Lungs growing, heart racing, legs pounding – 180 miles every day for five days. For most, this is a difficult enough distance for a day on the bike, but for Thomas Martinez, this immense distance from Land’s End to John O’Groats was a whole new experience.
Cycling is many things to people, and everyone has a different journey into the sport. For Martinez, a tattoo artist from Leigh-on-Sea, Essex, cycling was his lifeline to a brighter future. Having made the decision to get sober on New Year’s Eve 2020, it wasn’t going to be an easy road to recovery, even before the added strain of a global pandemic.
“Once lockdown came to the UK I didn’t have my job to fall back on and I was at a crossroads: could I make my drinking an even bigger problem or could I focus my mind elsewhere,” Martinez tells GravelBikes.Online. . “Having made that pivotal decision, I really went for it on the bike when I could have so easily gone the wrong way.”
Life on two wheels is not abnormal for him, as he was a keen BMX rider from the age of 10. However, when I was in my twenties, I would do a few laps at the local skate park and get out of breath. “Now, after putting in some serious miles on the road bike and almost two years sober, I could now go out on the BMX and it doesn’t even feel strenuous. I could easily ride around the skatepark all day.” he says
Since then, Martínez has taken on tests of his strength and endurance on the road, having taken on numerous challenges, including an Everesting in Sa Calobra de Mallorca, and taking on the grueling Dragon Sport Devil in Wales But does dedication to quitting an addiction help during those darkest moments of suffering on the road?
“You definitely go through a lot of emotions,” she says. “Obviously it’s very trying on the body, but also on the mind. There are times on the bike when you’re suffering, but you really start to think about what you’re achieving, and I never imagined I’d be able to do things like this before I was sober: my health and fitness would never have increased.to him.
“It makes me think that if I’m strong enough to do this, I’m definitely strong enough to leave my addictions alone.”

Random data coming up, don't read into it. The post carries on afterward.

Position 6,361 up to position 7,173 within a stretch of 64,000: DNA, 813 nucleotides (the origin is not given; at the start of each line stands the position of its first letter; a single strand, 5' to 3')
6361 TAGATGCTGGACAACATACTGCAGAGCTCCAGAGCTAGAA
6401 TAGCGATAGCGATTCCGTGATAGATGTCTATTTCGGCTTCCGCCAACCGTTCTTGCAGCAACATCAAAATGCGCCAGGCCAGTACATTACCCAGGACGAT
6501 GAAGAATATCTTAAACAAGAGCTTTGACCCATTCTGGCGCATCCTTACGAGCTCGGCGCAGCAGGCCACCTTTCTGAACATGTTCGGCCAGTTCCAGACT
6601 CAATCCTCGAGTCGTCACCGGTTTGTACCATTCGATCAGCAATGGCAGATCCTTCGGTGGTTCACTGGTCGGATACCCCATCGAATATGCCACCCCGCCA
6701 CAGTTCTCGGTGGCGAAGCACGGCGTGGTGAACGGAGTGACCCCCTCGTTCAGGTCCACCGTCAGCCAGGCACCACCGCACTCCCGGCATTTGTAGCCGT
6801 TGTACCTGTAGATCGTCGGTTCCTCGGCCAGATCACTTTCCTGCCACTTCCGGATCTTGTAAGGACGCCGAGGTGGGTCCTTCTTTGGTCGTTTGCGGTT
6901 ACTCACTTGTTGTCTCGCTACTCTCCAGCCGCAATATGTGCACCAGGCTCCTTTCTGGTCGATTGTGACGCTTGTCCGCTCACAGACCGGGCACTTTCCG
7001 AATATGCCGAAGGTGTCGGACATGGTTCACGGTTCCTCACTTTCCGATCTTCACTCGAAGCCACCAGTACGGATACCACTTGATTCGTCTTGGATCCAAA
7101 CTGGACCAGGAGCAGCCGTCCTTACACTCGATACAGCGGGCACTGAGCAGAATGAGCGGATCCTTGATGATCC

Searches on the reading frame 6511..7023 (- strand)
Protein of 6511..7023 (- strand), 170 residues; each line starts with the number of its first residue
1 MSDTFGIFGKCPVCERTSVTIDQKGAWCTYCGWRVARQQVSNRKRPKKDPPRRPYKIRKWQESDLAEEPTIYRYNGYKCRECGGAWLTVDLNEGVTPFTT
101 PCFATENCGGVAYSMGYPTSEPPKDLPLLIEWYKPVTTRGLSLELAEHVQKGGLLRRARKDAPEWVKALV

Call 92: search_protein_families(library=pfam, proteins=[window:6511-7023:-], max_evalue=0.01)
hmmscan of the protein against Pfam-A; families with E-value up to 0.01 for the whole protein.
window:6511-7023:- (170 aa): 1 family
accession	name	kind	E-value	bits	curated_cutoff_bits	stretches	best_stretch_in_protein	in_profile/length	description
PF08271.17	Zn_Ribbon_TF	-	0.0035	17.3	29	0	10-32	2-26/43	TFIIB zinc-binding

Before weekends were replaced by coffee, cake and chaingang rides, Martinez would spend the weekend at the pub, where his addiction began. “Society normalizes going out and drinking on the weekend,” he said. “I thought that was the only way to have fun: going out, drinking too much, spending all Sunday hungover. I was in a rut, but I just thought it was normal.”
Martínez is not alone, thousands of people around the world, cyclists or not, suffer from alcohol dependence. We know it can be all too easy to hit the pub or have a few drinks after the ride, but how can too many of them affect our performance when it comes to pushing the pedals?
Will Girling MSc SENr, sports nutritionist and head of performance nutrition for the WorldTour cycling team, explained to EF Education-EasyPost that alcohol consumption can be very detrimental to recovery from training efforts.
“We all know what alcohol does in general, and we know when too much of it isn’t good for us,” says Girling.
“But in terms of athletic performance, alcohol can reduce your ability to repair muscles, recover quickly and adapt to different training sessions, because drinking will reduce what we call our muscle protein synthesis. For example, if you train five days a week and drink three or four days a week, your recovery will suffer and you won’t get in shape as quickly and perform as well as you’d probably like.”
He adds: “If you have a healthy relationship with alcohol, then an everything-in-moderation approach may be best, even the pros have a beer now and then. But if you’ve had a history of alcohol in the past, the sobriety is probably the best course of action for your mental and physical health.”
Martinez cycles every day and has done so for the past 12 months, whether it’s a quick 30km session, a 300km ultra or a 60-minute sweat session indoors. “Being sober is 100% why I’m physically so strong on the bike now,” Martinez adds. “It’s even helped me become a nicer person and mentally stronger. Cycling has given me the space for some peace, especially if I’m overthinking or dealing with stress, where I would have come to have a beer before.
“I’ve realized there’s a bigger lift than alcohol and for me that’s riding a bike, pushing myself, experiencing new places and achieving things I never thought I would.”
Reflecting on what he has overcome, he is not on a crusade to convince others to become abstinent.
“I don’t want my sobriety to define me,” she says. “I talk about it on my social media channels and it’s amazing when I get messages saying I’ve helped someone get sober. It certainly helps me stay accountable, but I’d rather be associated with cycling than alcohol.
“For someone else, alcohol might not be a problem, but for me, the feeling of being on my bike is much more enjoyable than any night out.”